This next group is probably less well known than anyone that I've talked about up to this point, but they were a pretty massive staple of my childhood and I want to share them with all of you. The Nylons were a four piece A Capella group that formed in the late seventies and technically still exists today, but will actually always remain a magnificent reminder of both the best and worst of the 80's. They were very, very 80's. However, in spite of having some of the worst looking outfits of any band in a decade that had some of the stiffest ever competition in that field, their singing was impeccable. I should probably state for the record that when I was six or so I got my hands on a Best Of The Nylons CD and played it basically nonstop for a full summer, so I'm not exactly objective when it comes to them as a group, but they did have truly phenomenal harmonies and melodies. My personal favorites by them are their cover of Kiss Him Goodbye (originally by Steam), Grown Man Cry, and Drift Away, but  honestly I adore almost every song on their Best Of collection. They had a lot of campy songs, but they balanced that with absolutely perfect vocals. They are worth setting some time aside for. (By the way, it's hard to find studio versions of their songs on Youtube or Spotify hence the lack of links, but that last link goes to free streamable versions of the greatest hits album, which is FANTASTIC)

   And now I'm going to skip forward about 20 years, and talk about some current bands. To start off with, I want to talk a bit about the Avett Brothers. I'm not entirely sure I can justify putting them on here, because most of their songs that I like only use harmonies for chorus lines, and the harmonies themselves tend to be fairly simple, but I don't care to much because I really like them, and as simple as the harmonies they use are, they're also very effective. I'm particularly fond of Murder In The City, Head Full Of Doubt/Road Full of Promise, and Live And Die.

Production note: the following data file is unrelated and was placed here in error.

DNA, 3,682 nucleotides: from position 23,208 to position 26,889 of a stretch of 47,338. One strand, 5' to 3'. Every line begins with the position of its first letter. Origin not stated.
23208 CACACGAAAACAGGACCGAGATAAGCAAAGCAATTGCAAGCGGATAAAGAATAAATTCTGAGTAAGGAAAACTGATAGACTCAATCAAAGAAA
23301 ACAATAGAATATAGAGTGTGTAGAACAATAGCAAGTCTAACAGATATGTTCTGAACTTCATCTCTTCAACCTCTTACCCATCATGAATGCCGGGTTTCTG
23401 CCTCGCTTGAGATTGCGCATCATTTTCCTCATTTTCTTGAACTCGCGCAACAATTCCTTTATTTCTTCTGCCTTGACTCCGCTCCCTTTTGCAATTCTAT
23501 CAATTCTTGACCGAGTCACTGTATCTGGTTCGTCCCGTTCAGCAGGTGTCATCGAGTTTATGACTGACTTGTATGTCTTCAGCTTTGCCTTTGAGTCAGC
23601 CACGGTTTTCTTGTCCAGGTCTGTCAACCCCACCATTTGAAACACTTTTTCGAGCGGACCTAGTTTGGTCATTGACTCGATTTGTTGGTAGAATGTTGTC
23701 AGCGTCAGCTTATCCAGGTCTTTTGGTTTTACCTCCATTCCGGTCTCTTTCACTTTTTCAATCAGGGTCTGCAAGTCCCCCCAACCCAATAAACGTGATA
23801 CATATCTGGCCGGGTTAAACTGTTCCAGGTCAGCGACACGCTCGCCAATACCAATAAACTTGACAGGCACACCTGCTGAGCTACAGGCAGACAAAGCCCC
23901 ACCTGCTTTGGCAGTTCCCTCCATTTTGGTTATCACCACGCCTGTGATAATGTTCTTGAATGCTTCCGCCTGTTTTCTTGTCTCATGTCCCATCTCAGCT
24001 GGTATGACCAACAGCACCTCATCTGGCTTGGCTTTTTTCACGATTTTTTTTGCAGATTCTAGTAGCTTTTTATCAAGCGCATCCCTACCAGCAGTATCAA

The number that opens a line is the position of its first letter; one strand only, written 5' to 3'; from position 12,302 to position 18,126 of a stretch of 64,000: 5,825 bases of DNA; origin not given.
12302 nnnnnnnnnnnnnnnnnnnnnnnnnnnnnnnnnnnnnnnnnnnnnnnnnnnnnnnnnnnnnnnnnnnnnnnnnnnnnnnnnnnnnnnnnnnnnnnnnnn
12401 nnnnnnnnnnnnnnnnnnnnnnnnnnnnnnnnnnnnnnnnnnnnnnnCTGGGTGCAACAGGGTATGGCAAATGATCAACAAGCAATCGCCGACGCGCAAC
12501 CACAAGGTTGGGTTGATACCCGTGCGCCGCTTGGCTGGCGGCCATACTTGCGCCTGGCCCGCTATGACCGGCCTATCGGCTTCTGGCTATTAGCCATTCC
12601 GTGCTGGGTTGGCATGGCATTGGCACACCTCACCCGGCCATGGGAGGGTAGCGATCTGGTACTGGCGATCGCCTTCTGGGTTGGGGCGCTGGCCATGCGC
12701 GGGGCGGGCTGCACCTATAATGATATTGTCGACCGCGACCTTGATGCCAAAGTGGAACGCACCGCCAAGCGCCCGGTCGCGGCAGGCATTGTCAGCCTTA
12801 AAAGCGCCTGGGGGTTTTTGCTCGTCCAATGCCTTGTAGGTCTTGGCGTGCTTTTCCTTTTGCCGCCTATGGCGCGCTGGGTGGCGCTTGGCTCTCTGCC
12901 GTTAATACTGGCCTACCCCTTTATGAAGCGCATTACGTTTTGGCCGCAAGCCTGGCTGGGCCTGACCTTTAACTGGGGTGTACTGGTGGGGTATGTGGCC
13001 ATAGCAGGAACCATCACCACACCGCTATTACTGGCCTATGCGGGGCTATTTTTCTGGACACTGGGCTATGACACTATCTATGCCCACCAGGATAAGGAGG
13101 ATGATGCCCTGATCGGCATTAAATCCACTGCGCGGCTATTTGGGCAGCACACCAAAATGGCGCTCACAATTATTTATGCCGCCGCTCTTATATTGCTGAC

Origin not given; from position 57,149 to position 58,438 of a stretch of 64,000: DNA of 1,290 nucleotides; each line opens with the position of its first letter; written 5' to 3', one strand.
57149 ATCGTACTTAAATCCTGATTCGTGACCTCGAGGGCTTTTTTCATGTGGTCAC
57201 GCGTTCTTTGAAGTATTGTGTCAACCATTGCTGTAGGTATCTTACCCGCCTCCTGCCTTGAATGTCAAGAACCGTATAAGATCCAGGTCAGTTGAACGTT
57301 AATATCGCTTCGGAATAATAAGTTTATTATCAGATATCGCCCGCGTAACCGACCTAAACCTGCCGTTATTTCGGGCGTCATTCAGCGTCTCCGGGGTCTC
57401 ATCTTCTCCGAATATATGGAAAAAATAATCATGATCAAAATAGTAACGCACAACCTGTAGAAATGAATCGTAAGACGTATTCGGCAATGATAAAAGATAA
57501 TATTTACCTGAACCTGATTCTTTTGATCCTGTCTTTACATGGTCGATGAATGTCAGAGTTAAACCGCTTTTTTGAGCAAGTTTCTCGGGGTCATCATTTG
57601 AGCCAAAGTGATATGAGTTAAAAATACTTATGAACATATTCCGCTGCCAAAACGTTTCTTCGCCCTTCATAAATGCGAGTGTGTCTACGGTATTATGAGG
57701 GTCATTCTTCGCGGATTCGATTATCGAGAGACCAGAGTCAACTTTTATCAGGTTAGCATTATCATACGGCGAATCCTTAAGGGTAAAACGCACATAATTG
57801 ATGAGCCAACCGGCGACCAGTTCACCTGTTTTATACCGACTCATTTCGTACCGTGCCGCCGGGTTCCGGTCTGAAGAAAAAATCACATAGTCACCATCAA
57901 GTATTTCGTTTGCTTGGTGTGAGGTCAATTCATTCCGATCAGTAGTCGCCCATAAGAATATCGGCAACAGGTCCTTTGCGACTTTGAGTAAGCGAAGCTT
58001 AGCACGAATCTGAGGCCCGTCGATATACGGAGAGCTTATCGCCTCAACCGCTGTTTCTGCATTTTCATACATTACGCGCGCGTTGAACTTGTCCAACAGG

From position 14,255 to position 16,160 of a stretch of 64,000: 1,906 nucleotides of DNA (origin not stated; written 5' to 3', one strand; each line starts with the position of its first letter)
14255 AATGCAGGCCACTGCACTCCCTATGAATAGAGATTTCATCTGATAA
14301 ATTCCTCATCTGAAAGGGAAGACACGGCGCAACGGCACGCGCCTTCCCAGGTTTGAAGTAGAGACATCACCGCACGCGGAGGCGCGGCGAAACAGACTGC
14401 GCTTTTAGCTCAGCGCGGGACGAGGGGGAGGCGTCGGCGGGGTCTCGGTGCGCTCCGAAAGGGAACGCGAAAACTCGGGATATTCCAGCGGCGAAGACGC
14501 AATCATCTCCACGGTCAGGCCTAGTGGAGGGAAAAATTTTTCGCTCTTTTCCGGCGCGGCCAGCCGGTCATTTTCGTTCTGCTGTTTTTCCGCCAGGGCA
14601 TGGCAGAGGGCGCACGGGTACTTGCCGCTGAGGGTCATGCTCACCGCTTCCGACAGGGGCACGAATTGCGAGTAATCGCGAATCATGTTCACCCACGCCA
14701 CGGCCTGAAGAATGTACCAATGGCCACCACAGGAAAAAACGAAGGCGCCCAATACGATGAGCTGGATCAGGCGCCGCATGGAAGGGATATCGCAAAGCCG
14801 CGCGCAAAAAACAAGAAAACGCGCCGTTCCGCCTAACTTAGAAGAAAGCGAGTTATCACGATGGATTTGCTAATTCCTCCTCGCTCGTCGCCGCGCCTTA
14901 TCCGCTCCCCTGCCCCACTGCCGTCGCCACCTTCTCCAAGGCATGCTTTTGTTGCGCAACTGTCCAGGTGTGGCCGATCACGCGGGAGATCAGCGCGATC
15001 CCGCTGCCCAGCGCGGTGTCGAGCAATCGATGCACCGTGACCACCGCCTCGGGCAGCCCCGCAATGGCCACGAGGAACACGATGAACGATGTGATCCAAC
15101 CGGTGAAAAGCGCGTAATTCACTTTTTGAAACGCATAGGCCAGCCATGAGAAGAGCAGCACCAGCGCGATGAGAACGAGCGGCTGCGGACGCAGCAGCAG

The next couple of bands I'm going to lump to together, but they're not really related in any way. Both have singles that I'm in love with, but I haven't spent the time in either case to find out what other good stuff they've made. I have no doubt they have other good songs, but I don't know them. Fleet Foxes are an indie band that made a song called  White Winter Hymnal, which is just a lovely song. I'm not sure how else to describe it, really. It's all big echoey choruses with wall of sound harmonies and booming drums in the background, and they all tie together to create a short but beautiful song that always makes me feel slightly better about the prospects of the world. The other band is called Steam Powered Giraffe, and they're a steampunk themed group that dress up as robots and have a whole background story set up around their act. They also make music, including Honeybee, which is basically a robot love song. Hopefully it won't surprise anyone when I say that it uses some very solid harmonies, and I like it.